Unfortunately, Paul Ryan is correct. But if bipartisan efforts continue to pander to the hedge-fund bigwigs behind the charter school movement and ignore efforts at improving our public schools, our hopes for a better educated generation will be suspended, permanently.

Dr. Zakk Flash is an anarchist political writer, radical community activist, and editor of the Central Oklahoma Black/Red Alliance (COBRA). He lives in Norman, Oklahoma.



Seeing Red (Part 1): The High Cost of Higher Education

In the face of mounting tuition hikes, layoffs and budget cuts, thousands of students and educators have hit the streets in university towns across the Americas. The demonstrations have cut across race, gender, ethnic, and socioeconomic backgrounds, bringing disparate groups together to make the education system more transparent and democratic.

In Québec, a series of ongoing student demonstrations has emerged to address sweeping austerity measures, including hundreds of layoffs, cuts to campus services, consolidation of academic departments, and a shift of the financial burden from the state onto students; despite reactionary laws passed by the Québec Cabinet to outlaw the protests, between 100,000 and 400,000 people marched on downtown Montreal in what has been described as the largest act of civil disobedience in Canadian history. The red square that symbolizes the movement there has since become ubiquitous.

In the United States, the occupation of the New School in New York City in 2008 gave a glance at the possibilities of a nascent student movement unseen in this country since the student boycotts of the Kent State era. Faculty members joined students in issuing a statement of solidarity after they seized the cafeteria, the last public space for students at the school.

We have come together to prevent our study spaces from being flattened by corporate bulldozers, to have a say in who runs this school, to demand that the money we spend on this institution be used to facilitate the creation of a better society, not to build bigger buildings or invest in companies that make war. We have come here not only to make demands, but also to live them. Our presence makes it clear that this school is ours, and yours, if you are with us.”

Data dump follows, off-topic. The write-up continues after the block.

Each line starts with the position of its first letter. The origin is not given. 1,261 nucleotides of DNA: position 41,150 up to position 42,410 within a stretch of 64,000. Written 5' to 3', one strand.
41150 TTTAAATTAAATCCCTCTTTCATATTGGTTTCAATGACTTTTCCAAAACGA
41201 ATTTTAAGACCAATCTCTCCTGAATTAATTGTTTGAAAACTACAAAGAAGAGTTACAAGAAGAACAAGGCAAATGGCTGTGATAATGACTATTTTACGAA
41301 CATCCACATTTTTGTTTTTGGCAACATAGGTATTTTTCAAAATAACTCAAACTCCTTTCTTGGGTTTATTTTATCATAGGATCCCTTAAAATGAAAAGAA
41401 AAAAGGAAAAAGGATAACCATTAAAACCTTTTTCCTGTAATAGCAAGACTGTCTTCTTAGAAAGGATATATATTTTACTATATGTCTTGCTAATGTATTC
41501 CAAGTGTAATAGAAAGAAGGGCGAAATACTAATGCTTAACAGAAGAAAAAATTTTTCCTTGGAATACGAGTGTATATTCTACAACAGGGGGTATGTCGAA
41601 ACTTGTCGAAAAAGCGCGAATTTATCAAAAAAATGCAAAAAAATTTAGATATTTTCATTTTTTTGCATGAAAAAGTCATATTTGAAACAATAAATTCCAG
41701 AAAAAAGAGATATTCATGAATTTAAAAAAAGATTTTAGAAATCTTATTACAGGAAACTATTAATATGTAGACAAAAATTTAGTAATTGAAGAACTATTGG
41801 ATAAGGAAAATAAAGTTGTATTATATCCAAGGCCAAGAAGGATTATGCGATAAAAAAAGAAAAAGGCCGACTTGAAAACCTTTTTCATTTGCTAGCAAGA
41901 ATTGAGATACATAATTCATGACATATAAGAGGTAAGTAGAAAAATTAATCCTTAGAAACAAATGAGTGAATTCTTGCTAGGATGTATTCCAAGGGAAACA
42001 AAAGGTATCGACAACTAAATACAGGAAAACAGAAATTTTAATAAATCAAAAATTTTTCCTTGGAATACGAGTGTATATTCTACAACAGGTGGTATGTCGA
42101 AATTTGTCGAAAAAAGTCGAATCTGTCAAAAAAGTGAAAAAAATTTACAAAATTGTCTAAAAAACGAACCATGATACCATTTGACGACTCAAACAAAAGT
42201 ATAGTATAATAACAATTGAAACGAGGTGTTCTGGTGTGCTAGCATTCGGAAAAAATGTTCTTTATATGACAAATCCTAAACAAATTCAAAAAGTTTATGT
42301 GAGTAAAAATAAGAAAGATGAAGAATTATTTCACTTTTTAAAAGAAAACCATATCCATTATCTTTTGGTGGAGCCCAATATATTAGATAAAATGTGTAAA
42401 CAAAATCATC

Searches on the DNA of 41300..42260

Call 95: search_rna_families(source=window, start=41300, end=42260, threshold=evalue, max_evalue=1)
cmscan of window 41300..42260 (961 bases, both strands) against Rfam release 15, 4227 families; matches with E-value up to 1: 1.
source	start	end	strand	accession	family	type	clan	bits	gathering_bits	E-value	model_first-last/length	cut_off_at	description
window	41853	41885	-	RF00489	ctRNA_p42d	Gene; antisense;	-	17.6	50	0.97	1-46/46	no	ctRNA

The resurgence of a radical student movement is much more than a cry for the comfort of the old status quo. To be blunt: the promise of a financially secure life at the end of a university education is evaporating. The old gods are dead. A new model must be found.

It is folly to think, however, that the student strike methods used in Québec and Chile are a simple, transferable template to our own failing higher education system. In both countries, there is a long-term history of student associations that are vibrant, meaningful, and offer material aid to students all year long. The first steps to changing the system in this country must include the institution of strong, non-hierarchical student unions and self-governance at US universities.

The first steps to changing the system in this country must include the institution of strong, non-hierarchical student unions and self-governance at US universities.

These student groups have to demand a paradigm shift toward direct and participatory democracy. Education planning and policy-making must be wrested away from corporate think tanks and the imposition of standardized metrics. Students must be engaged in decisions that affect learning. And, for democracy’s sake, students and the general populace alike must fight political and administrative efforts to turn essential public services into private commodities to be bought and sold. Only by ensuring equal access to education – free access – can we set the foundations of self-determination. Over a dozen countries already offer free university-level education. Why not us?


Dr. Zakk Flash is an anarchist political writer, radical community activist, and editor of the Central Oklahoma Black/Red Alliance (COBRA). He lives in Norman, Oklahoma.